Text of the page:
Eating healthy Editorial
Guyana Chronicle
July 3, 2004

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GUYANA is getting in line with a campaign in the Caribbean to get people to eat healthy.

It on Thursday became the second Caribbean country to have successfully launched what the technocrats call the Food Based Dietary Guidelines (FBDG), following in the footsteps of The Bahamas.

At the launching on the Merriman’s Mall in Georgetown, there were dozens of booths depicting the six food groups on display.

It is an important step forward in the drive towards healthy living and according to Dr. Fitzroy Henry, Director of the Caribbean Food and Nutrition Institute (CFNI), the main nutritional problems here are under-nutrition (especially in children) and obesity in adults.

He further stated that since Guyana is ethnically diverse, one of the main challenges is to blend science with culture to make it acceptable to all.

This would be an immense hurdle in that most popular local dishes are not looked upon with favour by nutritionists since these are either too spicy, too sweet or too salt, have too much fat or the other ingredients without which Guyanese foods would not taste so good.

Surveys during 1999-2003 on food consumption, the elderly, physical activity and nursery schools found that the four major problems were obesity, poor diet quality, malnutrition in young children and anaemia/iron deficiency.

The major causes of the problems were found to be sugar, fat and sodium intake, physical inactivity, and alcohol, among others.

So it means that the campaign would have to cut its messages to suit this drive – cut down on sugar, fat, salt and alcohol, and begin jogging or whatever.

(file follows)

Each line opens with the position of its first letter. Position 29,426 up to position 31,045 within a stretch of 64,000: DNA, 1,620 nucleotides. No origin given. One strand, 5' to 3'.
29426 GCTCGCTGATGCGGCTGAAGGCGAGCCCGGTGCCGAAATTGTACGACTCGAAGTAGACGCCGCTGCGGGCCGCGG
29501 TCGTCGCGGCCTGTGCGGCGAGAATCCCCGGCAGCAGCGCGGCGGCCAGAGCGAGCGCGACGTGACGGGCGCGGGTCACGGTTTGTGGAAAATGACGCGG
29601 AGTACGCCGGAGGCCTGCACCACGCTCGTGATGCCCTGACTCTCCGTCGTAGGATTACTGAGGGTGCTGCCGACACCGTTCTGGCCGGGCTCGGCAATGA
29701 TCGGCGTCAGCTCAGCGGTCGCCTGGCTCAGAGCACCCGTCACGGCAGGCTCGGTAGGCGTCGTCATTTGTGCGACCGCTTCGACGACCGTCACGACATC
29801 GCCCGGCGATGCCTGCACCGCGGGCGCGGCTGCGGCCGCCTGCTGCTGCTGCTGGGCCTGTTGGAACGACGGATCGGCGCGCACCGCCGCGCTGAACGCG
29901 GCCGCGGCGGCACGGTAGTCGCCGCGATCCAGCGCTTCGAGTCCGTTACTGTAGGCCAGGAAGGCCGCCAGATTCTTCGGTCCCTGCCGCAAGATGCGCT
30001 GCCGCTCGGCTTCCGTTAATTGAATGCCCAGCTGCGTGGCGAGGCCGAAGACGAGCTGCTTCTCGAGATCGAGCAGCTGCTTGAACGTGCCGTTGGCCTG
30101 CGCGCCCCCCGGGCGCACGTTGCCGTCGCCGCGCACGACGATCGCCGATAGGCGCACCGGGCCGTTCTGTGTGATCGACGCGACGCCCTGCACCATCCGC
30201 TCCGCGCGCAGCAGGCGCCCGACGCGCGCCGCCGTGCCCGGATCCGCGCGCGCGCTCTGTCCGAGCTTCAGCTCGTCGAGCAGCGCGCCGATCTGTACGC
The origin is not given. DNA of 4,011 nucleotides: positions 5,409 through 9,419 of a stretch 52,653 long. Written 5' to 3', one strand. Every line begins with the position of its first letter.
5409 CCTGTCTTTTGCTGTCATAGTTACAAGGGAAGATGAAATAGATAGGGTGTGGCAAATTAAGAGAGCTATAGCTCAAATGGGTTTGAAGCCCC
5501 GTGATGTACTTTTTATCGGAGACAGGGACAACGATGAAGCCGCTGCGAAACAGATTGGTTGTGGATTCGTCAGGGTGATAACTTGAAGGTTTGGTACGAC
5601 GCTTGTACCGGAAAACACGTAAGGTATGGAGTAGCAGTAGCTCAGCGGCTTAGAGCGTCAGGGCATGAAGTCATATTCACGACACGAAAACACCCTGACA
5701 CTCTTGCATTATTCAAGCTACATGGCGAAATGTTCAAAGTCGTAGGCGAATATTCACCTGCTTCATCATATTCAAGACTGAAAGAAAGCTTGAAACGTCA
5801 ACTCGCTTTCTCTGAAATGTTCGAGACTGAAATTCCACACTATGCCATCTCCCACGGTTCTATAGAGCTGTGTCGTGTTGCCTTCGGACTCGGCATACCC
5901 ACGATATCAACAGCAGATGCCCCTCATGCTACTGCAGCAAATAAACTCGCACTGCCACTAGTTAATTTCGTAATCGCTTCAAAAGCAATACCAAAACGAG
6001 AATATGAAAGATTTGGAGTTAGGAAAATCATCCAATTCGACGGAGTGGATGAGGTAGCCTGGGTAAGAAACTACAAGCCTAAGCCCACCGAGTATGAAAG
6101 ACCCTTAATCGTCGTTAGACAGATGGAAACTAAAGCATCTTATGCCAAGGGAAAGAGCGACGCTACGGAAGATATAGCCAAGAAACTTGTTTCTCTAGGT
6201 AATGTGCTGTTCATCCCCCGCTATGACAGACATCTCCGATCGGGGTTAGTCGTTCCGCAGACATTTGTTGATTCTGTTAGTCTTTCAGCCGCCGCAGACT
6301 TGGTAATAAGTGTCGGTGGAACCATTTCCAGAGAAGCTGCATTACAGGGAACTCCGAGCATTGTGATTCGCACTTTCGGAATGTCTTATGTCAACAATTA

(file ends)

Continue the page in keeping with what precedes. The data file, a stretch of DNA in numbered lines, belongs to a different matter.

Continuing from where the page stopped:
It would, in effect, involve a change in lifestyle and the task would be all the more difficult given the tendency of humans to resist changes.

The public relations drive would have to take these factors into consideration so that the launching of the healthy guidelines does not become just another media event.

Healthy eating can lead to better health for all and this would cut down on the immense expenditure incurred by the state in treating people who get ill from not following the established ground rules on what to eat and what to avoid.

Dr. Henry pinpointed this main challenge in the campaign - the promotion and use of these guidelines by all sections of society.

This, he said at the launching, was the most difficult task and proposed that the Ministry of Health work closely with the private sector so that food manufacturers, processors, retailers, restaurants and others can focus attention on particular dietary guidelines in their operations.

He has noted that this should not curtail their quests for financial gain but could be established with public health a principal consideration.

The development of the guidelines must be pursued with special care to ensure that all can derive optimal benefit, he said, and this point cannot be overstressed.

The guidelines are intended to be technical knowledge put into practical messages to help the public make healthy food and dietary choices.

Food choices have been linked to heart and other diseases which have emerged or are emerging as major cause for concern in the health sector around the world and getting the guidelines on the national agenda is a critical step forward.

It is now up to the authorities charged with getting the campaign under way to ensure that the key messages are spread far and wide – and this means getting into even the smallest health outpost in the hinterland of Guyana.